Some may find the inclusion of in-game advertising distasteful, but as an avid user of both apps, I can say that none of the promotional material is obnoxious; in fact, thus far it all truly adds to the experience.
That's not to say Niantic's efforts are free from future pitfalls, however.
The privacy question
To be fair, the experimental, self-proclaimed "ubiquitous" nature of Niantic's apps would theoretically be ideal suppliers for Google's vast data silos. The blend of GPS data and your physical reaction to Field Trip notifications could be a treasure trove for decoding behavioral trends, while Ingress's very design lends itself well to enhancing an area of Google Maps that could benefit from some extra attention.
None of that is happening, though. Or at least not yet.
"We're trying to map (Ingress) energy to places where people walk, and walking paths, and so on," Hanke says. "Could it help Google Maps? Probably yes. We're not currently doing that. But it could... If activities in the game can ultimately have the effect of helping Google's map data, I would say that's great, but it definitely wasn't the driving force behind the creation of the game."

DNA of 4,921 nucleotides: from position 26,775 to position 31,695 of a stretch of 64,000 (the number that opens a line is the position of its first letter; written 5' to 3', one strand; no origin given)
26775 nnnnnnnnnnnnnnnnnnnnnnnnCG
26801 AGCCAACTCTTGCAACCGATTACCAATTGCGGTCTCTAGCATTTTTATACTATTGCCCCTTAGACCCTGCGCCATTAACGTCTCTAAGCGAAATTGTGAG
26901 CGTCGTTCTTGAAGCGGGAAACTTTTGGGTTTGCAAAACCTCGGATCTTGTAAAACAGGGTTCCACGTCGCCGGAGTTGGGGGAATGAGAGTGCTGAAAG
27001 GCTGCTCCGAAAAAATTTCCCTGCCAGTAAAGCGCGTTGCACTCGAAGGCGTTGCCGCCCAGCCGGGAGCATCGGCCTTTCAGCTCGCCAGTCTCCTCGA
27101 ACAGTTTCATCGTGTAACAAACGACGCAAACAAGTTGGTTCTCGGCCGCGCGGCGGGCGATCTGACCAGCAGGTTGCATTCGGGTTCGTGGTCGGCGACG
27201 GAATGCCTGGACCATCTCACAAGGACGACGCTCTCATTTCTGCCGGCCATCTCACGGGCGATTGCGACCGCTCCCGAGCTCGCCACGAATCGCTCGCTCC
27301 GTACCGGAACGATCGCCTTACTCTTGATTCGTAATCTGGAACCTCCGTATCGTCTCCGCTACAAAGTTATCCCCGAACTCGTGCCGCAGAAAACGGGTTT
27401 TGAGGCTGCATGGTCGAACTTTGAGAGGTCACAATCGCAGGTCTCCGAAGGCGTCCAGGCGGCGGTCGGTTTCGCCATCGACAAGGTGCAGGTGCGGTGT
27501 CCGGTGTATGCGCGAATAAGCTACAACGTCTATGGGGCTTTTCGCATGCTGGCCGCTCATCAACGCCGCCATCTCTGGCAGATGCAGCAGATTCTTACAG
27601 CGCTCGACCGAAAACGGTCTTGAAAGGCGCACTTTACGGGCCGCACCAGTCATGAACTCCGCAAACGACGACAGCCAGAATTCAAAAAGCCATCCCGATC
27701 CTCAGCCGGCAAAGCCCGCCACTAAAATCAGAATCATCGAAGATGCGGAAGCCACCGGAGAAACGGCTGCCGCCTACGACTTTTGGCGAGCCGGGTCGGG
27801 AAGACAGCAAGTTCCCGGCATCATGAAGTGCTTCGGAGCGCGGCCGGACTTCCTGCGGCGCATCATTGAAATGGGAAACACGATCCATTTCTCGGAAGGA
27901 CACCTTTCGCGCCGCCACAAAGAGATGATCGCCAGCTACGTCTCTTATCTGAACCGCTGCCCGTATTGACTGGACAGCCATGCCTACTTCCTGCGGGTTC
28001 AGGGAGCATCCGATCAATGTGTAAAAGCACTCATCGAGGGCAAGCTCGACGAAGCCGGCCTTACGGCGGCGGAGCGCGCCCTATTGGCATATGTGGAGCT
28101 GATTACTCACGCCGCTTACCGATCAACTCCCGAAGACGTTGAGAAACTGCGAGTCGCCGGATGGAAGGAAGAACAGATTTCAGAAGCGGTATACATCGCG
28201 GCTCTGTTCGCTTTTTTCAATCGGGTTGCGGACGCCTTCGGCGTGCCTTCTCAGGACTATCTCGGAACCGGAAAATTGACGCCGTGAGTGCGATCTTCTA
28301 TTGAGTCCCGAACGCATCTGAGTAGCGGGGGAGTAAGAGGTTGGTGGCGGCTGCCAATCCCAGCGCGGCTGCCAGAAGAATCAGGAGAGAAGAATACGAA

In fact, Niantic's apps are so self-contained that they don't even directly share data with each other. When I questioned Hanke about the way Ingress Portal information can appear in Field Trip if you use both apps, he said that Ingress doesn't receive any special treatment despite the fact that both apps were made in-house.
"Basically, Ingress is just another publisher for Field Trip," he says. "We treat Ingress the same way we treat Atlas Obscura, or Arcadia, or any of the other publishers in Field Trip."
That will likely change in time. As they become established, and especially if they help pioneer a path in wearable computing like Google Glass, Ingress and Field Trip will no doubt start sharing more information back and forth with other Google services.
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